But it could be worse. Some people really struggle. A friend of mine, for example, has two cafes that have been closed since November 1st, so it’s been really hard on her. I also have a couple of other friends that have stores that needed to be closed due to the lockdown. So it’s tough. Overall, we got through the year quite okay, and we also had growth, which is nice, but it wasn’t 100% as we had planned because obviously, we had planned our sales strategy before COVID-19.
Are all your employees currently working remotely now? How has working during a pandemic been?
We’ve always been somewhat remote because my brother and I don’t live in the same city. He lives in Düsseldorf, and I used to live in Munich, now I live in Mainz. Nonetheless, I always had a team and an office in the city that I lived in. Since COVID-19, we have been all working from home. It has worked pretty well as the entire team already used online-based tools. But I still miss the office, leaving the house, getting a break from home, and having lunch with my colleagues.
It’s just so different being home almost all the time, homeschooling the kids while working – all within the same four walls. We’re looking forward to when things go back to normal. We’ve recently started a rotation where everyone gets to spend one week in the office, which helps change things up a bit.
‘das boep’ was part of the LMU EC Accelerator in 2016 and virtually joined the German Accelerator program in 2020 to enter the U.S. market. Looking back, what were your biggest takeaways from the accelerator programs?
We participated in the LMU EC Accelerator, where we learned how to pitch. It was a great experience because we had two major pitching possibilities at the Leading Entrepreneurs event, where we had the chance to pitch in front of approximately 500 people. It was a huge learning experience, and I was very grateful for that. It was also nice to get in touch with other founders in the city to talk about obstacles and goals.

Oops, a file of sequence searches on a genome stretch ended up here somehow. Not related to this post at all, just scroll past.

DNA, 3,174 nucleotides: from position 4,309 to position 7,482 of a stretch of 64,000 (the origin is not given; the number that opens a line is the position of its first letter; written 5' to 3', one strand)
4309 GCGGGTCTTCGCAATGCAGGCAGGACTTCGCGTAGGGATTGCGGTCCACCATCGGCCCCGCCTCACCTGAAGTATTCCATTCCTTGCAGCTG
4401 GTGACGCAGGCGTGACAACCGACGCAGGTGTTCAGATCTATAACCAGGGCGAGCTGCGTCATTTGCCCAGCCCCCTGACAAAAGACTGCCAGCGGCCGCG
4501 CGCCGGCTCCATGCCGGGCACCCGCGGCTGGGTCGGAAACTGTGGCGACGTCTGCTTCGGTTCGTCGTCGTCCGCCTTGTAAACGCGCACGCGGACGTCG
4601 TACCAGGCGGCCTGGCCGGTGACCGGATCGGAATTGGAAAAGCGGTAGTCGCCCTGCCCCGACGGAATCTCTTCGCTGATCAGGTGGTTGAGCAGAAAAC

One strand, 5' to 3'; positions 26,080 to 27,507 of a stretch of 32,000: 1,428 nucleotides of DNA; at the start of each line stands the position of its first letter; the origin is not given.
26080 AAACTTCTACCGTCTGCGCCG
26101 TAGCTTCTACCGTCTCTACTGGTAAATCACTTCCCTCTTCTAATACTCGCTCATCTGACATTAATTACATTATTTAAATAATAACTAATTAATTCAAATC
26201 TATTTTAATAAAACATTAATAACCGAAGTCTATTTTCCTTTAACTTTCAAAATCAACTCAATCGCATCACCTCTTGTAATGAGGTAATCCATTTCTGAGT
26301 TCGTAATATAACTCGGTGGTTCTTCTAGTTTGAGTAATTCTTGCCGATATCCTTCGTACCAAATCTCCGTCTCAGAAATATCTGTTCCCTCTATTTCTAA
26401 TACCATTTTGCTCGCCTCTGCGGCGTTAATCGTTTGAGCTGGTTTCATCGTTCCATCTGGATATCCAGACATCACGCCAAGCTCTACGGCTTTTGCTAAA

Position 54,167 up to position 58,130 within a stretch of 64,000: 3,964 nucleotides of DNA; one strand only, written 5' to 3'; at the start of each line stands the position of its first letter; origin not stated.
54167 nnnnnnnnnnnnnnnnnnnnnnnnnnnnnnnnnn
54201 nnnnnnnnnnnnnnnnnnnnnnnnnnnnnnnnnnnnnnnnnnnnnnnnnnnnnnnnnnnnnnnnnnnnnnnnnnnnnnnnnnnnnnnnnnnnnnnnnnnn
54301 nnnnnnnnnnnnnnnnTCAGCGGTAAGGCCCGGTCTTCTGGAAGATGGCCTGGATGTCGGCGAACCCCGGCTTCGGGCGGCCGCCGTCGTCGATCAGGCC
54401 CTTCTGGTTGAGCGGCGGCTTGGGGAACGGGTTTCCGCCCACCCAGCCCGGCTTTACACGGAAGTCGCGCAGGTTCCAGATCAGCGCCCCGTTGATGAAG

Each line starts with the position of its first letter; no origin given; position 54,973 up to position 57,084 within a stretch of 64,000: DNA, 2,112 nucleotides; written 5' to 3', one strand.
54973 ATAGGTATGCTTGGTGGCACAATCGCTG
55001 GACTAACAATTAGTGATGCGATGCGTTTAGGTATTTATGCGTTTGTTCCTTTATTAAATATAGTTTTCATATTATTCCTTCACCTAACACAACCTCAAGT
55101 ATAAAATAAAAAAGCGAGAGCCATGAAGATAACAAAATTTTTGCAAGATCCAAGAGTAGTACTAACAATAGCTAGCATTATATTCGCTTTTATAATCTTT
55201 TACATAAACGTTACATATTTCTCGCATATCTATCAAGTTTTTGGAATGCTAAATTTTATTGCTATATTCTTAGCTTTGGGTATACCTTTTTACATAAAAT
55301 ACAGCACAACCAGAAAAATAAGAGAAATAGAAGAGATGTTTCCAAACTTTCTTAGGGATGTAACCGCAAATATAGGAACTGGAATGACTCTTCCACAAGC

Following this, we joined the German Accelerator virtually. Here we had some excellent lessons on pitching in the U.S., which is very different from pitching in Germany. I think the Americans have outstanding sales skills because they learn to present early on, which seems to be ingrained in their education. We definitely learned a lot from the German Accelerator program experience, and we’re thankful that it all was possible, even in light of the pandemic.
What made you decide to join the German Accelerator program in the U.S.?
I think there’s an enormous potential for German brands to enter the U.S. market because people look for trustworthy brands, and the “made in Germany”-label embodies that. Baby care products are part of a niche industry. Still, many families in the U.S. consider buying products with natural, high-quality ingredients that are responsibly sourced, and they trust products coming from Germany. We thought it’s worth a shot. But unfortunately, that didn’t work out, or I should say it had to be paused for the moment.
Was that slowed down due to COVID-19 and are you still planning to go to the U.S.?
We were really curious how the political situation would play out. That on top of the pandemic, we realized that we couldn’t focus on both the health of the team and the expansion. Our focus was to get through the pandemic first. We weren’t sure how everything was going to develop, what the unemployment rate was going to be, whether or not there would be a massive financial crisis, and so on. We decided it’s probably best not to enter the market at this point. However, an expansion to the U.S. is still on our minds.
You left your job as a doctor behind to become an entrepreneur – Were there people who thought it would be crazy to pursue your own company?
Yes, of course. My first child was born when I was 24, so people were already calling me crazy for that. And then they were calling me crazy for founding my own company at the age of 25. So, I think I was beyond crazy at that point.
It’s funny because now when I meet these people, they always congratulate me and tell me I’m doing the right thing. They always mention working at the hospital is extremely hard, and they wish they would have done something similar to what I did. It’s amusing to me because back in the days, they were like, “oh my God, what’s she doing?” So it’s kind of nice to now stand in front of them and to see that they are proud of what I achieved.
Being a female founder, have you experienced social stigma and if so, how did you overcome it?